It's 2015, and it has never been easier to take a good photo with the phone in your pocket, share it with millions of people, pass it around your friends and family and do whatever you want with that image. All of this is great, and devices like the LG G4 and its full manual mode are making people think about what goes into an image a little more, but the sad truth is these days that people just point, touch and move on. Not to go on a rant about how far we've come, but it wasn't always like this. Decades ago, taking photos of anything was a much bigger deal than it is today, and while you could get your film developed quickly and easily, there was still a lot of effort that went into taking a photo. This made people care about photos a lot more than they do today, and the Polaroid was perhaps the easiest way to share images with your friends and family, and because there was only one copy of that photo, it was precious to you and your friends. There's a whole backstory and history to go over with Polaroid, but let's just put it this way; Polaroid is back.
Of course, it's no longer Polaroid as we know it, the Impossible Project has been around for some time now, producing new film for the Polaroid 600 and SX-70 line of cameras for budding photographers to get their hands on. With this though, the Instant Lab Universal, people can make a Polaroid of whatever the hell they want using their phone. You place a pack of Impossible Project film in, go through the steps from the app, pull out the shutter, eject the photo and then wait. Once done, you'll have a Polaroid photo, as in one of those photos you can touch and still view with 0% battery life left on your phone. Is this a product for everyone? No, probably not, does it inject a little more fanfare into photography? You're damn straight it does.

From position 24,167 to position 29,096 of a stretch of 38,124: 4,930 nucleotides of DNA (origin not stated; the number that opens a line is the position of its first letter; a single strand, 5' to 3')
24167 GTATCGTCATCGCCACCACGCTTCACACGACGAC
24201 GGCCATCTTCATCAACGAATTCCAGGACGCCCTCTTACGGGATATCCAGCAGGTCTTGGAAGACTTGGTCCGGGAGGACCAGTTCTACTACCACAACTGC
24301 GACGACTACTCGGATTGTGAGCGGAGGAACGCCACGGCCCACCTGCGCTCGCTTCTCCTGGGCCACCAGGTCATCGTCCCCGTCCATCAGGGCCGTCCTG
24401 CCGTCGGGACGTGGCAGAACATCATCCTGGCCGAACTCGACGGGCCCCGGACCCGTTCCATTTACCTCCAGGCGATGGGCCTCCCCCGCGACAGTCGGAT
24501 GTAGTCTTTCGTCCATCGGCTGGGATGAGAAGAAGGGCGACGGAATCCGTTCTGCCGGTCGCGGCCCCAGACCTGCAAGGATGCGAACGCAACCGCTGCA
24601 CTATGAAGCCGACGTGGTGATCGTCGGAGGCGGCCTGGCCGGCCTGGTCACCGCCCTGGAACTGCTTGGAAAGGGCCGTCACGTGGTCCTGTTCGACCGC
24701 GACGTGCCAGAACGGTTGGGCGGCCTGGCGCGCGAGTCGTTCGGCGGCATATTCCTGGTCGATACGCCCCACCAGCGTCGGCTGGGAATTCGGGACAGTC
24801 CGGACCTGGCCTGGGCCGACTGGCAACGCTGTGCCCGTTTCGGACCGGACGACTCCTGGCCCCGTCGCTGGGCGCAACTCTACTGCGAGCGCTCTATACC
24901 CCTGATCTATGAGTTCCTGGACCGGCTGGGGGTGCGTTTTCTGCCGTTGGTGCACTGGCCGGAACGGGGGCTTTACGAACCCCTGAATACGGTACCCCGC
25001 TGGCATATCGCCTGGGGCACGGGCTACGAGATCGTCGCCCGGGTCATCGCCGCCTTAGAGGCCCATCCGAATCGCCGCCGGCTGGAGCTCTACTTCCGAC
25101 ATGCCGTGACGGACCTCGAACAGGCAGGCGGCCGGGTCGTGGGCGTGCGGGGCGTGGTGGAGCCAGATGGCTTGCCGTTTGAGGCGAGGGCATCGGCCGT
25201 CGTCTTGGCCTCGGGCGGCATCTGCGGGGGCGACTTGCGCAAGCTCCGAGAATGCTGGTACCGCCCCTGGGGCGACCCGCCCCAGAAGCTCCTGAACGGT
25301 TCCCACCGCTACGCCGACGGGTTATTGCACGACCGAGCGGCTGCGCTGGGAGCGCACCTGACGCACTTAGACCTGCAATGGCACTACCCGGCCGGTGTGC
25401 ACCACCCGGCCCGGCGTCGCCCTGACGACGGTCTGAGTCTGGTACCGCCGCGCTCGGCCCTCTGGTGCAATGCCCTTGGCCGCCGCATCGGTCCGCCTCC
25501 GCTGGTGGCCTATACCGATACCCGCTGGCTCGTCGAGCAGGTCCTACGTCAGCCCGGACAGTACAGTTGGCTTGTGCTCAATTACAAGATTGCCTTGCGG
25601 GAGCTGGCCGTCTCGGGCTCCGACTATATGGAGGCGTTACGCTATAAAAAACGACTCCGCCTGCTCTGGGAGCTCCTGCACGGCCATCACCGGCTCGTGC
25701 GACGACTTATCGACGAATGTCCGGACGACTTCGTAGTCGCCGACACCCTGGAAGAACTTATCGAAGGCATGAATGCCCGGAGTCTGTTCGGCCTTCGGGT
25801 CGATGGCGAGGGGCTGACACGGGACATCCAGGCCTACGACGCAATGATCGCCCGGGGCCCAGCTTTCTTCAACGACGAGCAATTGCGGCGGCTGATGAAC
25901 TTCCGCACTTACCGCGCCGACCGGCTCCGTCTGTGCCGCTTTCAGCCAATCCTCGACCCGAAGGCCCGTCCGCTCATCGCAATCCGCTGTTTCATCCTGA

Talking about the lab itself, you get one unit, a power cable, a pouch to keep it in, some literature and one instant postcard as well as a sort of frame stand. I wish there were more than one postcard and one stand included here, but it's a nice gesture, either way. The lab itself isn't cheap, which pretty much aims it squarely at the enthusiast. As for build quality, this is definitely well made, you can collapse it to make it somewhat portable, and there's a decent lens in there, which takes the image from your smartphone and flips it around to expose the film underneath. Everything here is pretty self explantory, but the need for USB power is pretty annoying to be honest, but the cable isn't too long and can be neatly wrapped up and carried with the lab in the provided pouch.
As far as I can tell, how the lab actually works is by using three capacitive dots (sort of like stylus heads) to line things up and then display the image correctly. However it does it, I have never had a failed image when the sound plays telling you everything is lined up right.
As this is "Universal" it does work with a wide range of Android devices, however only a few are officially supported. You can use the app on whatever you want though, and I tested things on my Xperia Z2. The Impossible app is actually quite neat and tidy. Things can get a little fiddly, but if you follow the audio instructions, which are clear and very easy to understand thankfully, there are few issues that arise.